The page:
Type one diabetes and irritable bowel syndrome (IBS) may not be related to each other; however diet plays a big role in the management of both of the conditions. There are over 118,000 people currently living with type one diabetes in Australia. Type one diabetes is an autoimmune disorder where the pancreas is not able to produce a hormone called insulin. Insulin’s role is to let glucose (sugar) enter cells from the blood stream (think of insulin like a key unlocking a door, letting glucose inside). Currently the cause for type one diabetes is unknown and there is no cure.
Someone living with type one diabetes is required to inject insulin multiple times a day, through a pump or insulin pens, and must check blood sugars multiple times a day. Diet plays a key role in the management of diabetes, like the management of IBS. Dietary management of Type one diabetes focuses primarily on carbohydrates in foods. Balancing carbohydrate intake with insulin dose and other lifestyle factors like exercise and activity is important in maintaining blood sugars in a ‘normal’ range.
What foods are we talking about?
Carbohydrates! Most people will have heard of carbohydrates or ‘carbs’ but not know what foods contain them – don’t fret though, we’re here to tell you. The main foods and food groups that contain carbohydrates are fruits, some vegetables, legumes, breads, cereals, dairy, syrups and other confectionary.
Not all carbohydrates are the same. Glycaemic index (GI) is a rating given to carbohydrates to indicate the relative speed they’re broken-down and released into the blood stream. When someone has diabetes you want to avoid blood sugar spikes and drops. Ideally you want to be opting for low GI carbohydrate foods. Low GI carbohydrates can help maintain stable blood sugars and avoiding large increases and decreases in blood sugars. How do you know if the food is low GI you say? Well, lots of nutrients can affect the GI of a food. Protein, fibre, fat and sugars all play a role and depending on amounts can determine how high or low GI a food is.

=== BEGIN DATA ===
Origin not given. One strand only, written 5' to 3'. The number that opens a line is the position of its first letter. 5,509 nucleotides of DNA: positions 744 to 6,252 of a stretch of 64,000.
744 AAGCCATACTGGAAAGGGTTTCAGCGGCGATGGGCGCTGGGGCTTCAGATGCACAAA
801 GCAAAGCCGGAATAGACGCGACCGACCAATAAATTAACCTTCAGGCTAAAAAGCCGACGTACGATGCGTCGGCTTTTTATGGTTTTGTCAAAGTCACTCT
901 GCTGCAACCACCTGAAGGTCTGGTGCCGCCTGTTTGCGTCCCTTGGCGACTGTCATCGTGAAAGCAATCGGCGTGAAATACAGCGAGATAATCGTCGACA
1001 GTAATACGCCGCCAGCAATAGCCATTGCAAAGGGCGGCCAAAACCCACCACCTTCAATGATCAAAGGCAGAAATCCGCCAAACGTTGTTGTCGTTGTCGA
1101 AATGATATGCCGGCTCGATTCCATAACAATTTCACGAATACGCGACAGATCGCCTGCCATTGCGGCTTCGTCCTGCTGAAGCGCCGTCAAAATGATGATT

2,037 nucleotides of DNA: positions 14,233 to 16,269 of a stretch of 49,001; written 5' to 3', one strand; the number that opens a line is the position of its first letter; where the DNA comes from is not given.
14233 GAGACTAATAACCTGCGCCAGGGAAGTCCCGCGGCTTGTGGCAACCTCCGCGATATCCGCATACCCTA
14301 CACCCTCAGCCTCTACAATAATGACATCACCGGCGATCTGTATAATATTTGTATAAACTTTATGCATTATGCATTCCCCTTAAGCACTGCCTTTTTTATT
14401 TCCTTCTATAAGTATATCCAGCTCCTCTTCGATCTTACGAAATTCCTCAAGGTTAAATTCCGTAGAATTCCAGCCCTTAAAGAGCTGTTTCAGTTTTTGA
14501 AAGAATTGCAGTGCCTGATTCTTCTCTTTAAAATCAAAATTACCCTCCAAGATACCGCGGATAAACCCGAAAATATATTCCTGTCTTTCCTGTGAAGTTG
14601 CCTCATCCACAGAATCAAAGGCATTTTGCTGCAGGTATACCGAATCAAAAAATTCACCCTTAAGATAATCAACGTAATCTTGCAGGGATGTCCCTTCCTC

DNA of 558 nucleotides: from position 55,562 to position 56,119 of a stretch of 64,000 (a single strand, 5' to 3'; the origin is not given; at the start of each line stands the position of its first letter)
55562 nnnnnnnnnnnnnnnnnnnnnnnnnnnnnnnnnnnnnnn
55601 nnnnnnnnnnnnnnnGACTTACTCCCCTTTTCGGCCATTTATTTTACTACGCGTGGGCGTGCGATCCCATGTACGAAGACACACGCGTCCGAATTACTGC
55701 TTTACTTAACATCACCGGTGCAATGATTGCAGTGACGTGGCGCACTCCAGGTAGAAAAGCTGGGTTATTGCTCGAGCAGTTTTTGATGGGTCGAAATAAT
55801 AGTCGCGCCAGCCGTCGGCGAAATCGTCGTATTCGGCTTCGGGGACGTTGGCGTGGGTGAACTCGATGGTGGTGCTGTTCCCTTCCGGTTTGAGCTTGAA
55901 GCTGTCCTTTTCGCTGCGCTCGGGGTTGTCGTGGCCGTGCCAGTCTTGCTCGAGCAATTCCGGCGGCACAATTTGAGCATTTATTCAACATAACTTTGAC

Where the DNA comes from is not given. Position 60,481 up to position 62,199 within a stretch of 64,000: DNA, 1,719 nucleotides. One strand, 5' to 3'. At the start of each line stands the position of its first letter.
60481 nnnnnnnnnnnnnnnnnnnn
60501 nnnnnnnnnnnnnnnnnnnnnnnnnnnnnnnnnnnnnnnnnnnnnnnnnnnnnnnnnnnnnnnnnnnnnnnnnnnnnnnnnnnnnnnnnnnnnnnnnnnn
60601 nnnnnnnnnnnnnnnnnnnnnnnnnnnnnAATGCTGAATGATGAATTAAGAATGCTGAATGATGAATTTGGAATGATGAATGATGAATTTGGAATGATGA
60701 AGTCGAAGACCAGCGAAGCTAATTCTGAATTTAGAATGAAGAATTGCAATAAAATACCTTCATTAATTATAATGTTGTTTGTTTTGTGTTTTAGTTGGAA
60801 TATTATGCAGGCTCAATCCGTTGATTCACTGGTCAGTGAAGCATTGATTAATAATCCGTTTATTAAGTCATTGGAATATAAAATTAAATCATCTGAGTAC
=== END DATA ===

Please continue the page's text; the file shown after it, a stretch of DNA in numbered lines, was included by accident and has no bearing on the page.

The type One lifestyle, is it different to everyone else?
Firstly, someone with type one diabetes can do anything and shouldn’t be limited by the condition; however, you may just need to be more prepared. This is not dissimilar to someone living with IBS and food intolerances. There are many considerations someone with diabetes may have to think about that may impact their blood sugars, for example, exercise, activity levels, food, alcohol, weather and illnesses (just to name a few..). Eating a balanced and healthy diet is recommended and can help manage blood sugars along with exercising regularly.
To someone newly diagnosed there are some adjustments like insulin delivery, blood glucose monitoring and understanding how to count carbohydrates in relation to insulin doses. Someone with IBS will likely experience similar adjustments with understanding FODMAPs, the low FODMAP diet and what foods trigger symptoms. However, once you have a good understanding and know the treatments for you, it will become your normal!